- a female fox.
a spirited or fierce woman, especially one seen as sexually attractive
Published June 29th, 2021, The Vixon, a novel by Francine Prose takes us back to the early 1950s and to a nation in turmoil over what it means to be an American, who gets to be an American, and what and who are the threats to America.
From the back cover, “It’s 1953, and Simon Putnam, a recent Harvard graduate newly hired by a distinguished New York publishing firm, has entered a glittering world of three-martini lunches, exclusive literary parties, and old-money aristocrats in exquisitely tailored suits, a far cry from his loving, middle-class Jewish family in Coney Island.
But Simon’s first assignment—editing The Vixen, the Patriot and the Fanatic, a lurid bodice-ripper improbably based on the recent trial and execution of Ethel and Julius Rosenberg, a potboiler intended to shore up the firm’s failing finances—makes him question the cost of admission. Because Simon has a secret that, at the height of the Red Scare and the McCarthy hearings, he cannot reveal: his beloved mother was a childhood friend of Ethel Rosenberg’s. His parents mourn Ethel’s death” (Harper Collins).
I love historical fiction and I love books about nerdy things like publishing, books, reading and political economic philosophy. So needless to say, I loved every bit of The Vixen. But wait, it is not all nerd fun there’s more - there’s also sex, a femme fatale, a young man who keeps falling in love with the wrong women until he falls in love with the right one and so much about knowledge, family, and navigating morality in a dangerous time. And there’s also twists, turns, and a lot of think about when it comes to America in the 1950s, the importance of truth and decency, and how a writer is made.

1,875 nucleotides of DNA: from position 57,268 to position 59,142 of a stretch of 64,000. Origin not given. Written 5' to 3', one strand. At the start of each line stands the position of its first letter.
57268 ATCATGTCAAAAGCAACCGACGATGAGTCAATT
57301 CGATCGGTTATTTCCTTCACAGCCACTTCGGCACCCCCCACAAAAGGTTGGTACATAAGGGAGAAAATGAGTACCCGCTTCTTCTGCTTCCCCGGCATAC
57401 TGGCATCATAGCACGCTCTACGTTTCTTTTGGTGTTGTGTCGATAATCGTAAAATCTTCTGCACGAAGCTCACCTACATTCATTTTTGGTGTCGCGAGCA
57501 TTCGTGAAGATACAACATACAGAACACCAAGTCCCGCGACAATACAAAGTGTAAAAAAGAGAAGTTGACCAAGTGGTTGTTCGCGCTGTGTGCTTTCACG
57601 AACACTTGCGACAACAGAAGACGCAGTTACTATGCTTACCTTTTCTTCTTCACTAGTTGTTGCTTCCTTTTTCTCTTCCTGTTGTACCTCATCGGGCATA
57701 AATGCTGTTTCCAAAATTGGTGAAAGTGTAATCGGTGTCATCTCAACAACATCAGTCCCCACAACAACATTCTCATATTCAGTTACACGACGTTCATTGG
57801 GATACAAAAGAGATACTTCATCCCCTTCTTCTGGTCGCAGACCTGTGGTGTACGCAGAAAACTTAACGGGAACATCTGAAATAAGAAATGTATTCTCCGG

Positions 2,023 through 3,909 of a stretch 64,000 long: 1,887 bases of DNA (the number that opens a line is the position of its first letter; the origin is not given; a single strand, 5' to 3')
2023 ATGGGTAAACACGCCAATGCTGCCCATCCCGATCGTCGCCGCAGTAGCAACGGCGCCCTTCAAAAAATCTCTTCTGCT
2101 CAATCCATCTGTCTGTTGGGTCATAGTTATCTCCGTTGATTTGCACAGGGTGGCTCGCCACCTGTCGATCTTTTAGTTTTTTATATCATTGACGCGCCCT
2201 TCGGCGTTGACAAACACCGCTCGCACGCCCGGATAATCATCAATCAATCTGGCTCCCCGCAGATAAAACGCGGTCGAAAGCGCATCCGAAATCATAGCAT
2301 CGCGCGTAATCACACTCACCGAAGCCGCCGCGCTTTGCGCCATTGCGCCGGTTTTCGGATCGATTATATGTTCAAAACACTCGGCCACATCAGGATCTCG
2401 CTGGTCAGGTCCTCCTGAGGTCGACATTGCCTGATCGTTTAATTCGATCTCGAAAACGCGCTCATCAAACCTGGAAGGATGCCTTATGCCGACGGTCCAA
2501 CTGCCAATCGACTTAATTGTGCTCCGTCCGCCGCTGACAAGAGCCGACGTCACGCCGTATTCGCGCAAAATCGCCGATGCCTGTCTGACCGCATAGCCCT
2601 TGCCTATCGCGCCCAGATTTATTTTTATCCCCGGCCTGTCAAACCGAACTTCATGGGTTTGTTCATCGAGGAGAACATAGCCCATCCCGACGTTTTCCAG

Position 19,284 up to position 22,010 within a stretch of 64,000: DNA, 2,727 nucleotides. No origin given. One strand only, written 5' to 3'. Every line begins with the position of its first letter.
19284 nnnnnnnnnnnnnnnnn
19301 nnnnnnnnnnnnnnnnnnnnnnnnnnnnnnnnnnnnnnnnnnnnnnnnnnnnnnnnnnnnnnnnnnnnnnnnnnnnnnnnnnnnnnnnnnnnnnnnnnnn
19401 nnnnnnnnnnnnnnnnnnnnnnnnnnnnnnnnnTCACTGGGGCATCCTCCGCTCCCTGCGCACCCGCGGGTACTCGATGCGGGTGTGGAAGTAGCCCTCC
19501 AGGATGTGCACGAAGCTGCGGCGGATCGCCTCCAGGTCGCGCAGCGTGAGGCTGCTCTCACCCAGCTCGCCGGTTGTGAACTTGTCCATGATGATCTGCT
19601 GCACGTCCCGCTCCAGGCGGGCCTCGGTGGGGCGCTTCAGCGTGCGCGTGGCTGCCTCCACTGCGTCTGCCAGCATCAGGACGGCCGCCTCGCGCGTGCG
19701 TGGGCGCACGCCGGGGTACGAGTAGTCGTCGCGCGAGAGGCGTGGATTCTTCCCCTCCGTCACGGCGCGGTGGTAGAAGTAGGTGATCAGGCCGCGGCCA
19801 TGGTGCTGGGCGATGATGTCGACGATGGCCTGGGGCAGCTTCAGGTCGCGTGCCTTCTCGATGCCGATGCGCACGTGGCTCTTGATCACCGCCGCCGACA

I loved Simon’s journey but a part of me kept wishing this book was narrated by a woman, because that is just how I roll. I think the landscape of this time period, the issues involved, and the weight of carrying morality would have felt stronger in a woman as the main character but Simon does a good job - I just sort of fell in love with Anya who is the supposed author of The Vixen and also the Vixen, complete with fox stole, and Julia another important female figure in our story, woman who has insight into all of the things Simon is struggling with and more. These women are bright lights in the story, because let’s face it aside from Simon’s father, the men who make an appearance in The Vixen have a lot of explaining to do when it comes to decency!
Perhaps that is also part of the struggle in having Simon as our narrator - we can see him torn between wanting to be like his uncle and his boss, Warren, but still having this gut feeling that something is not quite right about those guys with their drinking, womanizing and secrets, and also wanting to be like his dad - calm, smart, reverrant, solid.
The Vixon offers us a moving story, set against a national stage but played out by people who are balancing their own set of morals, values, and ideals in terms of making sure they do right by those who were wronged, namely The Rosenbergs, specifically Ethel.
You will find yourself hooked by this book - especially the last few chapters, they are page turners for sure! The cover is beautiful and Francine Prose is a gem when it comes to writing engaging and funny stories that also carry a deep and important meaning about what it means to be a human in all of this culture we have created.
Check out The Vixen: A Novel, by Francine Prose at your local library or find out more about it here.
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